In another adaptation to the times, Kislak has put together funds of property-tax certificates for investors. The funds of tax-lien certificates, acquired by paying delinquent taxes to local property tax collectors, have provided a good return in a low-interest environment.
Kislak is cautiously optimistic about the outlook for real estate.
“There are signs of a recovery. But I don’t know how you can have a real recovery with the shadow market hanging out there,” he said. “Until you get rid of that, you really cannot have a recovery in the housing market. I don’t know how far off that is.”
As for South Florida: “I still think there are a lot of opportunities here,” he added.
Kislak, the son of Jewish immigrants from Eastern Europe, was born into real estate. In 1906, his father started the brokerage business, which is big in commercial real estate in New Jersey, New York and Pennsylvania.
After graduating from the University of Pennsylvania’s Wharton School, Kislak served as a Naval aviator during World War II, spurring a love for aviation. He keeps a private jet.
His move to Florida in 1953 after founding the mortgage company proved pivotal, and the business took off.
Kislak teamed with some big names in South Florida development including F&R Builders, which later became Lennar Corp.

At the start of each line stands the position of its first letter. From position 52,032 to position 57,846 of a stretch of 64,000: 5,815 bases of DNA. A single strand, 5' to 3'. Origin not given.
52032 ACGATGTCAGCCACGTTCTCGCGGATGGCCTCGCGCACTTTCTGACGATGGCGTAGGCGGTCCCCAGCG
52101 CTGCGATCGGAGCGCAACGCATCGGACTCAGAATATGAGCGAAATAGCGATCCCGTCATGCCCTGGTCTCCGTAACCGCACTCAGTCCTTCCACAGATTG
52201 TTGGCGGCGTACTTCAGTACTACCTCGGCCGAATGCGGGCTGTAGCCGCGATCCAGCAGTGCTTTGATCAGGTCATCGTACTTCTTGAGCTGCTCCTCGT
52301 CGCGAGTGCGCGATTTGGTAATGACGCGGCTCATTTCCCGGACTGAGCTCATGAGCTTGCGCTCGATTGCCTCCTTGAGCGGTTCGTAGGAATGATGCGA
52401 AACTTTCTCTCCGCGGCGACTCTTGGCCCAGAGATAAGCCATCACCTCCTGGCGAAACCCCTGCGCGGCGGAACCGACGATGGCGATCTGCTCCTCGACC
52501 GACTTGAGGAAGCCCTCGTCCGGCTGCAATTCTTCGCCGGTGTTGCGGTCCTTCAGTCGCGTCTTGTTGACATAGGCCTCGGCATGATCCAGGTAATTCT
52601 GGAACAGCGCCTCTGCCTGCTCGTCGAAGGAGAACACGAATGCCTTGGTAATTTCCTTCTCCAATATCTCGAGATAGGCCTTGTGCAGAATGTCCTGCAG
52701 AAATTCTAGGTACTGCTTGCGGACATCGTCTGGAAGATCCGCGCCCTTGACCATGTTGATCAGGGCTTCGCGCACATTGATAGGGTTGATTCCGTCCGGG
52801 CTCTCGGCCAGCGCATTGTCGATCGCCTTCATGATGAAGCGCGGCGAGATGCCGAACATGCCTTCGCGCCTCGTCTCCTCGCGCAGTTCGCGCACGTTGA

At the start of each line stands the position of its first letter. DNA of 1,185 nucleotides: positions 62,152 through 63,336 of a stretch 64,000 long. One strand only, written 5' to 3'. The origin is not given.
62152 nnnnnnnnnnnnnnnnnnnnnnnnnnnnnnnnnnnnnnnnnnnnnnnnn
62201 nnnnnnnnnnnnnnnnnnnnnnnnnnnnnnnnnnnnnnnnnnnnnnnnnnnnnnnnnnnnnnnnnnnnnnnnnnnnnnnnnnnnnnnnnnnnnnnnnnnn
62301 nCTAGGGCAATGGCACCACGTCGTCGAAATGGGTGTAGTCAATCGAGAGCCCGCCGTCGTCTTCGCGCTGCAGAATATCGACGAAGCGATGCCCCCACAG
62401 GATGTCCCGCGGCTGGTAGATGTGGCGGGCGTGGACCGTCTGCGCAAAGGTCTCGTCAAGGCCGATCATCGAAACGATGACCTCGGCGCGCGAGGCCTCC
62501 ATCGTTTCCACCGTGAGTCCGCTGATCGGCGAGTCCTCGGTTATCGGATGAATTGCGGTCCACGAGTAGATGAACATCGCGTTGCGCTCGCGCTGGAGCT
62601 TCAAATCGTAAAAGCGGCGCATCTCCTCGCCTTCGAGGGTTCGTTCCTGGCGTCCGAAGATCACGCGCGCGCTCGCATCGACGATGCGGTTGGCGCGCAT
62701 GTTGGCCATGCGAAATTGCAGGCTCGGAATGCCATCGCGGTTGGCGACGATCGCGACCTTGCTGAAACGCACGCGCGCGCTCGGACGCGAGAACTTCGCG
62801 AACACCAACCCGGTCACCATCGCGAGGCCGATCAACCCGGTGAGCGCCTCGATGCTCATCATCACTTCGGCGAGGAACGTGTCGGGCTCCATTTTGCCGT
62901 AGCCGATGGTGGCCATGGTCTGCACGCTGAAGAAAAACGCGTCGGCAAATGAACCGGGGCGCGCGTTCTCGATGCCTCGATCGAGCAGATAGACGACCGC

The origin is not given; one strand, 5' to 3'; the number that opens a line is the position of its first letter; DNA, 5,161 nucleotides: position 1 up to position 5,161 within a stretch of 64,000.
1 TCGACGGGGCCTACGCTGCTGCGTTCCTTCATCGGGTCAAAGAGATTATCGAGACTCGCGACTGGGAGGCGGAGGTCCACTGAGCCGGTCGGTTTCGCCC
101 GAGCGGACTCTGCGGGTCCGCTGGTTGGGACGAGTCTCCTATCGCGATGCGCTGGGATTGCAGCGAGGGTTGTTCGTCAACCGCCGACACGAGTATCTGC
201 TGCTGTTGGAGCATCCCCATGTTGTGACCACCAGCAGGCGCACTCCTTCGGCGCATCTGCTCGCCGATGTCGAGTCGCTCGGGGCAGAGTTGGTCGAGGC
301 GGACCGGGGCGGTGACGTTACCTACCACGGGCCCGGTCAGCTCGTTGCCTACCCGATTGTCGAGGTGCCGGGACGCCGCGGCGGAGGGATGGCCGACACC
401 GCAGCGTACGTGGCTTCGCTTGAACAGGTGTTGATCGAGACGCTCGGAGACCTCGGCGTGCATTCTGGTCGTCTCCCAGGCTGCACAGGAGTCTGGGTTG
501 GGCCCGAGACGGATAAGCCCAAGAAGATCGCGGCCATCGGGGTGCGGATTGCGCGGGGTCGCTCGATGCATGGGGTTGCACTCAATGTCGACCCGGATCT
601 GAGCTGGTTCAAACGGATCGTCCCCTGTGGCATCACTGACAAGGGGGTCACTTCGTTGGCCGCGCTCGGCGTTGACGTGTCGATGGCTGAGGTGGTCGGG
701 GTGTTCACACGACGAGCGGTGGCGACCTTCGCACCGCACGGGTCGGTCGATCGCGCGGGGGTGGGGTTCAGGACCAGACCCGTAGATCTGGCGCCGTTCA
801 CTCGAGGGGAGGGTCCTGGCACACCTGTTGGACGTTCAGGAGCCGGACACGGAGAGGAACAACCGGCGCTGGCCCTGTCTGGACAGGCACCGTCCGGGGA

“He meets people well,” said Martin Fine, an attorney at Holland & Knight and long-time friend.
“He’s very smart and has high standards of ethics,” said former U.S. senator and Florida governor Bob Graham, whose family developed Miami Lakes. “People deservedly have confidence in him as a business partner.”
After his father took ill, Jay was drafted to take over. In 1970, the family merged the New Jersey and Florida operations into J.I. Kislak Inc., with Kislak, by then a confirmed Floridian, drawing the line on its headquarters:
“I said, ‘No way, I’m coming up there,’ ” he said.
In 1972, when South Florida got a new Congressional district, he made an unsuccessful bid for Congress.
“He ran against my advice and better judgment against Bill Lehman,” said Fine. “I always admired Jay for running.’’
“With the exception of that Congressional race, I associate him with success,” said Graham.
He never again ran for elected office, but he is an active political contributor, largely to Republicans, but occasionally to Democrats, such as Rep. Debbie Wasserman Schultz of Weston, who chairs the Democratic National Committee. He is close to former President George H. W. Bush, sharing a bond of Navy experiences in World War II. (“He’s an old Navy pilot,” Kislak said.)
On the current debate on taxes and budget, Kislak said he favors raising taxes on wealthy folks to avoid the fiscal cliff.
“I don’t mind paying higher taxes as part of making a deal,” he said.
By 1996, Kislak divested some major pieces of the family empire. He sold the insurance agency. And facing rising competition from giant banks, he sold a $10 billion mortgage-servicing portfolio, parceling it out among four big banks.